Einstein's theory: A rigorous introduction for the by Groen O., Naess A.

By Groen O., Naess A.

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And a vector representing, say, the wind velocity at the North Pole may be thought of as an arrow in this tangent plane. Thirdly, finite distances can be defined in curved spaces. 7 Space and metric 62 distance we are going to find. 5. Chapter 2 Differential calculus This chapter is written for those people who have the courage to approach the mathematics of general relativity without being familiar with differential calculus. The use of this fabulous creation by Newton and Leibniz is essential and omnipresent on our way to Einstein’s field equations.

12) we get the component form of the vector A A = Ax ex + Ay ey + Az ez . 15) Also from Fig. 15, and using the Pythagorean theorem as we did in the two-dimensional case in Eq. 17) Taking the square root of both sides of Eq. 17), we get the magnitude of A in terms of its components |A| = (Ax )2 + (Ay )2 + (Az )2 . 5 Three and more dimensions 49 If two vectors A and B in a three-dimensional space are added to give a third vector C, we obtain a projection onto the (x, y) plane just like Fig. 8. 19)  z z z C =A +B .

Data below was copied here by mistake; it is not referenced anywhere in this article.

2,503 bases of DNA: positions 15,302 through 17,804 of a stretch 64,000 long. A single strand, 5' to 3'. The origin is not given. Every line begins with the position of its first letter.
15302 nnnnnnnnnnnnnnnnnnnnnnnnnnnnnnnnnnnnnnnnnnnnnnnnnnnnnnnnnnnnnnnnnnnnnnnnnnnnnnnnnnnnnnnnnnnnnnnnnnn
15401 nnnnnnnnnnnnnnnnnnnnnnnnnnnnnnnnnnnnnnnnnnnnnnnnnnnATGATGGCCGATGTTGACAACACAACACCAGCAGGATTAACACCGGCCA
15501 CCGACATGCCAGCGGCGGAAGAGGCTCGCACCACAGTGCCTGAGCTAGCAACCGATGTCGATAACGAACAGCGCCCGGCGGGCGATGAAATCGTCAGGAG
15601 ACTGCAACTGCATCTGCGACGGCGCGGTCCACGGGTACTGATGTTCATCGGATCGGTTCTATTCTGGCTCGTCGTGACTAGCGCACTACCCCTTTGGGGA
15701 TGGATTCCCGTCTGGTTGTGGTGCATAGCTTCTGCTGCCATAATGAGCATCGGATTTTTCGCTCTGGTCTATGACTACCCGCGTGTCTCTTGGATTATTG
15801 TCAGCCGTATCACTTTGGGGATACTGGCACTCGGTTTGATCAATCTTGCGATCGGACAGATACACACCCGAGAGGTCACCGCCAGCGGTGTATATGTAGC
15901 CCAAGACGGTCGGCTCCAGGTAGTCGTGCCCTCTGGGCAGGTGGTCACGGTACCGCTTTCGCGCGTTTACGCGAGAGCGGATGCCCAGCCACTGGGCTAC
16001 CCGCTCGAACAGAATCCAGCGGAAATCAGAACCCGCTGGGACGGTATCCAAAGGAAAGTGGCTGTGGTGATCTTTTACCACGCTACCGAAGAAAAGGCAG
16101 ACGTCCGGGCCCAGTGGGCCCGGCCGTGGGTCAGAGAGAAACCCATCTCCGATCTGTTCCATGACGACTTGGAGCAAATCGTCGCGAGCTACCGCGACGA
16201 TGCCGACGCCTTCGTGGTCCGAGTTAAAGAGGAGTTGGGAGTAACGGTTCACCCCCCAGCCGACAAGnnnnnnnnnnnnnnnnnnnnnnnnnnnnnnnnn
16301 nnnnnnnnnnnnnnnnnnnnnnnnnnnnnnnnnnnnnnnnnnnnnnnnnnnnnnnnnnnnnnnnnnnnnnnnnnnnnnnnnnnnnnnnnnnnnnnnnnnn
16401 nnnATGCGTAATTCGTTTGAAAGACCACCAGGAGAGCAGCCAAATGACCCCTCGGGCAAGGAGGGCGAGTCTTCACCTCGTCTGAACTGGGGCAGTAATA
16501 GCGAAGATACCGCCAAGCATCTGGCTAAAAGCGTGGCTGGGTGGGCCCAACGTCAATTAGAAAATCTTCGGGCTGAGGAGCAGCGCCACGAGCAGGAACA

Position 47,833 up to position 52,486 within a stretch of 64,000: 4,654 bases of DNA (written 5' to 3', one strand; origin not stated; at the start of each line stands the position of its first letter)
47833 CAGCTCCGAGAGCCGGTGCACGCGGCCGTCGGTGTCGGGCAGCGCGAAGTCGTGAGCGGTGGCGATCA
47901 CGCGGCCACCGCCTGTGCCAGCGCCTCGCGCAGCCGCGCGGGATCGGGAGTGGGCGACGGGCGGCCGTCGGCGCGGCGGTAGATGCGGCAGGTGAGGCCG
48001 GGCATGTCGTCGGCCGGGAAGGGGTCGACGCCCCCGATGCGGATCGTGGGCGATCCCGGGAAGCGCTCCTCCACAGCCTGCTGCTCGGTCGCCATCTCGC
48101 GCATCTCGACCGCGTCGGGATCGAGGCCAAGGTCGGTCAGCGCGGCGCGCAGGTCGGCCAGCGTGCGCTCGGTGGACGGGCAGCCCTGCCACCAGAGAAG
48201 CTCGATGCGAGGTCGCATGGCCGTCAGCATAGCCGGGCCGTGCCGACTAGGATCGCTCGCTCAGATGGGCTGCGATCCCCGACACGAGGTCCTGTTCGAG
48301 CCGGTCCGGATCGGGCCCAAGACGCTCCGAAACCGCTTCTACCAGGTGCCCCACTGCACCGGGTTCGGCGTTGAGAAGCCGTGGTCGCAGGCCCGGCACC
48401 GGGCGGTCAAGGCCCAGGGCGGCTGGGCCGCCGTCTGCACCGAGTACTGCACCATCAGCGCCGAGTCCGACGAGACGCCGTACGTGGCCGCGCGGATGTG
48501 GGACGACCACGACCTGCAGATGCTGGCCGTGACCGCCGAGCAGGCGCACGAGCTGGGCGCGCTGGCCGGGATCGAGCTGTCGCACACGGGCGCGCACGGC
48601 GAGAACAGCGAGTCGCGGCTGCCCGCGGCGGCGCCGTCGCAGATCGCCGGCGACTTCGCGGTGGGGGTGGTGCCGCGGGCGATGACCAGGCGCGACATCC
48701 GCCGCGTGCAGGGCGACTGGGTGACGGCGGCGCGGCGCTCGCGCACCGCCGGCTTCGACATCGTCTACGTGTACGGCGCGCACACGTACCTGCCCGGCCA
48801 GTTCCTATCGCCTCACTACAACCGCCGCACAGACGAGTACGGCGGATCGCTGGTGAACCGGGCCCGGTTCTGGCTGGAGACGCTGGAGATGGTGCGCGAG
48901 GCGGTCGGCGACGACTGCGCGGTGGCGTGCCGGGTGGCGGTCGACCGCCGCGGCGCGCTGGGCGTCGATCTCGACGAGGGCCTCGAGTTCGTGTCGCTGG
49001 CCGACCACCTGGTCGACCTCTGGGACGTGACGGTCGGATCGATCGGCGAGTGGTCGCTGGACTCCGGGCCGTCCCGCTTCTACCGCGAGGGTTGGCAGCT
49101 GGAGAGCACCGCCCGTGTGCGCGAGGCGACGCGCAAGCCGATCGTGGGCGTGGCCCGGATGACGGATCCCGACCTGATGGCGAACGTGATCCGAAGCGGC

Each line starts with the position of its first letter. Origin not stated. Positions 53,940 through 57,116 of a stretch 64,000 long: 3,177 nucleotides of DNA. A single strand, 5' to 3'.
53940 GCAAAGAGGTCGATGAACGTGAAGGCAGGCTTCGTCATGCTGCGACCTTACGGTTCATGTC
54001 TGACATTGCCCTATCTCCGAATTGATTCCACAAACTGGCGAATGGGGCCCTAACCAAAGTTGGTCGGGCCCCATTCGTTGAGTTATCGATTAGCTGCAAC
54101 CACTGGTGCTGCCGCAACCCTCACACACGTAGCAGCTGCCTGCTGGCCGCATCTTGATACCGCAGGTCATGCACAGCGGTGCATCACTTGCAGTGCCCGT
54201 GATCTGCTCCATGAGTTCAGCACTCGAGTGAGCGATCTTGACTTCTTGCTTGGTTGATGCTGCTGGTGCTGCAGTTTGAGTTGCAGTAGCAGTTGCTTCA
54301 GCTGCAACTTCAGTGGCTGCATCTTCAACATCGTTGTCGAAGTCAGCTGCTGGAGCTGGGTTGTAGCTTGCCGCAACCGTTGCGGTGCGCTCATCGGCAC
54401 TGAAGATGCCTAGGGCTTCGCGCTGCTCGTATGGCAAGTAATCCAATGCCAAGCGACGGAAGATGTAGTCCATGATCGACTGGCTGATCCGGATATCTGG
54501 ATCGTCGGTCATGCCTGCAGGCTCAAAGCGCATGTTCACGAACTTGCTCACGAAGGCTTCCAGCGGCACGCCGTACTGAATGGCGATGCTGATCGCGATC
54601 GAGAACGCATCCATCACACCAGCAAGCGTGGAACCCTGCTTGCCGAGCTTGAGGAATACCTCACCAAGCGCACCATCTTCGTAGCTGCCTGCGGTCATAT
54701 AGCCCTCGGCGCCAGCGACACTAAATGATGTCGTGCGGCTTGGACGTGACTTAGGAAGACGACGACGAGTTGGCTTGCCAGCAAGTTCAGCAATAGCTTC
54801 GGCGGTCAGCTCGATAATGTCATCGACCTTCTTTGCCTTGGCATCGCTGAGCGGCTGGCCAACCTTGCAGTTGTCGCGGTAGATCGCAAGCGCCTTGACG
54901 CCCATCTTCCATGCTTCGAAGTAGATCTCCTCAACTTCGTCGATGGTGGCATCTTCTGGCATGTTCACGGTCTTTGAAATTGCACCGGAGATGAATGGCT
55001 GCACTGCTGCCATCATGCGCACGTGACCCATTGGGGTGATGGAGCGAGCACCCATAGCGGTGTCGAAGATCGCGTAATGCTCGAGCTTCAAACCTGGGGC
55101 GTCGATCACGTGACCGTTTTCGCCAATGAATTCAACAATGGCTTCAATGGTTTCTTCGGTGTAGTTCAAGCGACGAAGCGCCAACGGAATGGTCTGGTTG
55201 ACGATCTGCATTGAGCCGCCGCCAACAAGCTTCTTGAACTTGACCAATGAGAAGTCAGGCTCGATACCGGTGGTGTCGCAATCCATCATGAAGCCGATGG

6) are termed the component vectors of A. In order to define these we must first consider products of scalars and vectors. If the scalar is equal to a number k, the product kA is defined as a vector with magnitude k|A|, and with the same direction as A. With, for example k = 2, the magnitude of the vector is doubled. If the scalar is a negative number, −k, the product −kA is defined as a vector with magnitude k|A|, and with opposite direction to that of A. If k = 0, we write kA = 0 and call 0 the null vector.

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